A: Hmm, should I mention one that¢â¬â„¢s in my book?:) That might be a little mean (you notice I¢â¬â„¢ve gotten very protective of cookies after writing this book!) You know those Danish butter cookies that come in round blue tins? I used to love those cookies when I was little, and now they always seem kind of dry and tasteless. Either the quality has changed or my cookie experiences have grown and I realized they aren¢â¬â„¢t what I thought they were. If there¢â¬â„¢s still excellent Danish butter cookies out there, I¢â¬â„¢d love to know about them!
P: Do you like to dunk your cookies in milk?
A: Certain cookies, like chocolate chip and Oreos, wouldn¢â¬â„¢t be complete without a glass of milk.
P:You and I both morned the loss of the beloved Mother¢â¬â„¢s Circus Animal cookies. Having tried to recreate them myself I know they were a little tricky. Is there a store bought cookie you wish you could figure out how to make at home?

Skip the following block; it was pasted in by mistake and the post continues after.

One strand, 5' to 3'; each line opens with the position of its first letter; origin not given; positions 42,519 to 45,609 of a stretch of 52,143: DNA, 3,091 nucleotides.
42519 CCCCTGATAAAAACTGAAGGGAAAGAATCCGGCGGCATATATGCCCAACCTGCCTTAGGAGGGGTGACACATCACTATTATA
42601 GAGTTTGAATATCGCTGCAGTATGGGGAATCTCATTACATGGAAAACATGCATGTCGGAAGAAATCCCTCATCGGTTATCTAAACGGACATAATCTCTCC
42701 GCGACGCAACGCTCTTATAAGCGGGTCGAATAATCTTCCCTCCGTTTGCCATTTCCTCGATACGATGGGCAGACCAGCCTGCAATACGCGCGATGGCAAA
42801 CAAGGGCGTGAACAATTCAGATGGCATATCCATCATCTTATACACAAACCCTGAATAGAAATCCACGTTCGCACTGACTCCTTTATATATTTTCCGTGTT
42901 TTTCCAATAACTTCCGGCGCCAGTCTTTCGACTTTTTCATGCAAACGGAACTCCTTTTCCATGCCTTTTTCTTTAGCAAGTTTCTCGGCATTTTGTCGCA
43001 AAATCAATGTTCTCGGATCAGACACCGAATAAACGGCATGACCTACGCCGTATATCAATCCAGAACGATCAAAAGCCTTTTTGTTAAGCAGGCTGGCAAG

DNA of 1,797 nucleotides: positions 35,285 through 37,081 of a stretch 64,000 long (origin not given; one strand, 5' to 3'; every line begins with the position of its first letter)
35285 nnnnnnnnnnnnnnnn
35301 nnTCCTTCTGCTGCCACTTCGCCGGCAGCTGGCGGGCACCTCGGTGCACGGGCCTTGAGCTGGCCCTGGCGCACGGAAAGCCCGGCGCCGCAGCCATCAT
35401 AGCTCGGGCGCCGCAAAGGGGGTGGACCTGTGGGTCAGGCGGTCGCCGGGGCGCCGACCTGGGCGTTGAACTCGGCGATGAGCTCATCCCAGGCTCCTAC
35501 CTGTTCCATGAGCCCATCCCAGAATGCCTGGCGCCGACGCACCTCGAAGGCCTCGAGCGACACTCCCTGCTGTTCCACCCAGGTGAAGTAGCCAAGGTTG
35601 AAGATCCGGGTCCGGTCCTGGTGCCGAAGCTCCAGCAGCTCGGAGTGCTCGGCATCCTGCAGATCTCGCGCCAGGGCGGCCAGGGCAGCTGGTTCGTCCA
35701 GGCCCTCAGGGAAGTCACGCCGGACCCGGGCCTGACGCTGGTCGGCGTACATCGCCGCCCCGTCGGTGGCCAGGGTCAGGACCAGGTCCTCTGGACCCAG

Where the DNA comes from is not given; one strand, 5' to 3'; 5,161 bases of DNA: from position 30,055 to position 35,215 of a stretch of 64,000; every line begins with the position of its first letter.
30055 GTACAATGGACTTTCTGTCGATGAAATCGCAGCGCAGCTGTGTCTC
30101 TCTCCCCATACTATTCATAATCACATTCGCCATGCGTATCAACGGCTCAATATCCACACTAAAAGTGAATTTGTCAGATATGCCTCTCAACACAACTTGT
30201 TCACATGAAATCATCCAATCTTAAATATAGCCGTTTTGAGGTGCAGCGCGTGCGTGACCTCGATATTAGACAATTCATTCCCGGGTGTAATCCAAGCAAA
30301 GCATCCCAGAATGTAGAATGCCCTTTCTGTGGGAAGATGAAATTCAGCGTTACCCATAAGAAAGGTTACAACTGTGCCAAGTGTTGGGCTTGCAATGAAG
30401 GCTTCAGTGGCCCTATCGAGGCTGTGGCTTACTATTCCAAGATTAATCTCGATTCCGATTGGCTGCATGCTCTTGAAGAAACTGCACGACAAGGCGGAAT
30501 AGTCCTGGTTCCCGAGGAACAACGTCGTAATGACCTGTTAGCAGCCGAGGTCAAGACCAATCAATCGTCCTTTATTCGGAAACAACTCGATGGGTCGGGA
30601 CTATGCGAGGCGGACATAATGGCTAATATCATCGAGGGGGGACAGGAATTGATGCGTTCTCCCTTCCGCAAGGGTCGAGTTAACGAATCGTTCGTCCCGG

A: I can¢â¬â„¢t believe you asked this! Yes, as a matter of fact. I got these cookies from Marks and Spencer a few years back, which were like a vanilla biscuit with bits of honeycomb toffee and dried raspberries mixed in, and the whole cookie was dipped in dark chocolate. I have been dying to recreate that cookie, especially since it¢â¬â„¢s hard to get Marks and Spencer in the US. The day I do this will make for one of my happiest blog posts ever.
P: Which cookie in your book would be the most aerodynamic for a food fight?
A: Well, I think the flat cookies like the tuiles might fly the farthest, but for damage potential I¢â¬â„¢d have to go with the big, solid guys like rock cakes. I mean, they really do harden into rocks over time!
P: When making a chocolate chip cookie are you a with nuts or without nuts kind of gal?